Department News and Events
It was a busy day last week in Princeton Classics, as two undergraduate courses hosted guest lecturers from experts in their respective fields. With a horse skull and several smaller bone-bags in tow, Prof. Katie Tardio of Bucknell came to introduce methods of zooarchaeology to “The Science of Roman History” (CLA 247). At the same time, Prof. Michael Weiss drove down from Ithaca to deliver an introduction to the obscure Italic language of Umbrian.
“…the plan is also to include the creative side, so we get artists involved, we get poets involved, and we get them into discussion with people doing fantastic things in the Department here. And the reality is that Princeton sees value, and the Department sees value, in those kinds of activities and supports them to no end. It’s one of the fabulous things about being here, to get that kind of support.”
After Princeton University announced it would begin offering undergraduate minors, the Classics Department’s proposal for a new minor was among the earliest accepted. We sat down with Alex Konovalov '25, the first student to enroll in the new program, for a conversation about his classics journey, his course of study, and how the two intertwine.
Froma I. Zeitlin, Ewing Professor of Greek Language and Literature, Emerita, celebrated her 90th birthday last spring. More recently, her new book The Retrospective Muse, was published by Cornell University Press in December. In this Q&A from the Humanities Council, Prof. Zeitlin discusses her book, her career in classics, and the enduring value of her work.
We are thrilled to congratulate Dr. Thomas Davies *20 on his appointment to the University of Melbourne, where he will teach as Lecturer in Classics and Archaeology. In his words, this permanent, research-oriented position (equivalent to Assistant Professor in the United States) will see him teaching the history, cultures, and literatures of Bronze and Iron Age Afroeurasia, building "the existing discipline of Classics and Archaeology into a comprehensive program on the ancient Afroeurasian world."
Princeton Classics is absolutely overjoyed to announce that Prof. Ilaria Marchesi will be joining our faculty as University Lecturer in Greek and Latin and as the new Director of the Classics Language Program. An expert in Latin lpedagogy and a leading authority on Pliny the Younger, Prof. Marchesi comes to the Department as Princeton's first ever externally appointed University Lecturer.
Princeton Classics is proud to announce that Professor Peter Kelly has secured funding for "New Approaches to Ekphrasis: Exploring the Vivid Interfaces Between Literature and Visual Representation" from the Princeton-Humboldt Strategic Partnership Initiative. Co-led by Darja Šterbenc Erker of the Humboldt, the project aims to examine modern poetry as well as ancient texts that reveal conceptions, representations, and ideas associated with vivid descriptions of objects, landscapes, and human bodies from all walks of life.
Princeton Classics is delighted to congratulate Prof. Dan-el Padilla Peralta who, together with Prof. Sasha-Mae Eccleston of Brown University, has received a one million dollar grant from the Mellon Foundation. This support will go toward Racing the Classics, which will be launching a new multi-year fellowship program designed to mentor graduate students and early career researchers of the ancient Mediterranean as they center critical race studies in their scholarship and teaching.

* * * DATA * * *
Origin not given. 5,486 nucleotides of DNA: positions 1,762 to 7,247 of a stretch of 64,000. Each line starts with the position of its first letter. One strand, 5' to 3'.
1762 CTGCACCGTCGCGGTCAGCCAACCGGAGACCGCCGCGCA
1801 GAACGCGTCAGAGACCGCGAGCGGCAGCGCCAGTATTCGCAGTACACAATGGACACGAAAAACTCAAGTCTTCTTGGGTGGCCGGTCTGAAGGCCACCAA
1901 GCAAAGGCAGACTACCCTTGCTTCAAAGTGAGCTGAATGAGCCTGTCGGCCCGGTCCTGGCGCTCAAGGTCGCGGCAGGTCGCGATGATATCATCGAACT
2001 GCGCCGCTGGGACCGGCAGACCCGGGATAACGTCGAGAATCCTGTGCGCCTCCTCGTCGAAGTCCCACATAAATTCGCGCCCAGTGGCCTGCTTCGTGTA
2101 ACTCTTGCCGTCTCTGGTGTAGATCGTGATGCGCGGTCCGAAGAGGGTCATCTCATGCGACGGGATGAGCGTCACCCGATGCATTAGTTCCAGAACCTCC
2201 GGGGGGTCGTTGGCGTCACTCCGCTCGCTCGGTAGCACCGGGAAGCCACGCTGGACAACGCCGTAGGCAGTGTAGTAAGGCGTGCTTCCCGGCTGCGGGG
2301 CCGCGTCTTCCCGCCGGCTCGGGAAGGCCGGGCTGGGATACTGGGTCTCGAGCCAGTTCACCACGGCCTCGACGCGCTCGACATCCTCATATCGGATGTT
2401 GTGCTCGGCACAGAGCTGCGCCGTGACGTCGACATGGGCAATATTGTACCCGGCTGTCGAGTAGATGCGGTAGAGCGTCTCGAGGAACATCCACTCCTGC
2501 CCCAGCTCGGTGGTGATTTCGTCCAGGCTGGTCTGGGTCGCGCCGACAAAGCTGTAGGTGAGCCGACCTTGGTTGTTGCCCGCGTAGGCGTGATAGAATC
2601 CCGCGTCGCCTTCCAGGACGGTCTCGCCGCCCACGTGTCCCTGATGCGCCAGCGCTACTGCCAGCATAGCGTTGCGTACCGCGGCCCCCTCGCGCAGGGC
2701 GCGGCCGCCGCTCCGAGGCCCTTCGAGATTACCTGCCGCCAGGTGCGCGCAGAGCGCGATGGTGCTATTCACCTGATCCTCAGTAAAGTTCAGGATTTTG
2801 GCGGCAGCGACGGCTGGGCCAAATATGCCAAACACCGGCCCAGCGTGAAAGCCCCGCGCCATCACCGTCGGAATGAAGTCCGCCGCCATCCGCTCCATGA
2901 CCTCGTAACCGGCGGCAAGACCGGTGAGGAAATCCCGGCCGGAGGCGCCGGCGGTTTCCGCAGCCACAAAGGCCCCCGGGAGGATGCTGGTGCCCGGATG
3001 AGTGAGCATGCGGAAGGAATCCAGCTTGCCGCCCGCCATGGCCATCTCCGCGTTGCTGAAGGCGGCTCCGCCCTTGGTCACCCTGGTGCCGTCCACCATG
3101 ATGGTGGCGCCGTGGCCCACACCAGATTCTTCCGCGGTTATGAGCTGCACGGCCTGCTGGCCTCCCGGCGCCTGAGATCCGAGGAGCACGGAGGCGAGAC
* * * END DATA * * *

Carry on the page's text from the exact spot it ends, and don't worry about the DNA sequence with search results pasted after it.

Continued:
Research from Classics Department Visiting Fellow Joseph Fins (Weill Cornell Medical College) was featured in The New York Times on December 4, 2023. The article, titled “Brain Implants Helped 5 People Toward Recovery After Traumatic Injuries,” featured a new study on deep brain stimulation that was co-authored by Fins. The founding Chair of the Ethics Committee of New York-Presbyterian Weill Cornell Medical Center, Fins is an attending physician and the director of medical ethics.
Led by Princeton Classics professor Mirjam Kotwick and Penn State's Christopher Moore, a team of scholars from are assembling at Princeton to create a new Cambridge sourcebook that will reframe the study of classical Greek philosophy by drawing on material found in authors beyond the usual canon of Pre-socratics and Sophists, includiung historians, poets, orators, doctors, and music theorists. The workshop will last three days, feature luminaries in the field from across the country, and include public lectures from Victoria Wohl (Toronto) and Stephen A. White (UT-Austin).
For the Spring 2024 semester, Princeton Classics will be offering a new slate of undergraduate course options in Latin, Greek, and Classical Studies! These will include three original topics and three entirely new classes. Full length course descriptions are available now.
Happy Publication Day to Prof. Joshua Billings, co-editor of the new Cambridge Companion to the Sophists! Featuring contributions by Billings and assistant professor Mirjam E. Kotwick, this volume takes a fresh perspective on the sophists—who really counted as one, how distinctive they were, and what kind of sense later thinkers made of them. Available for order today!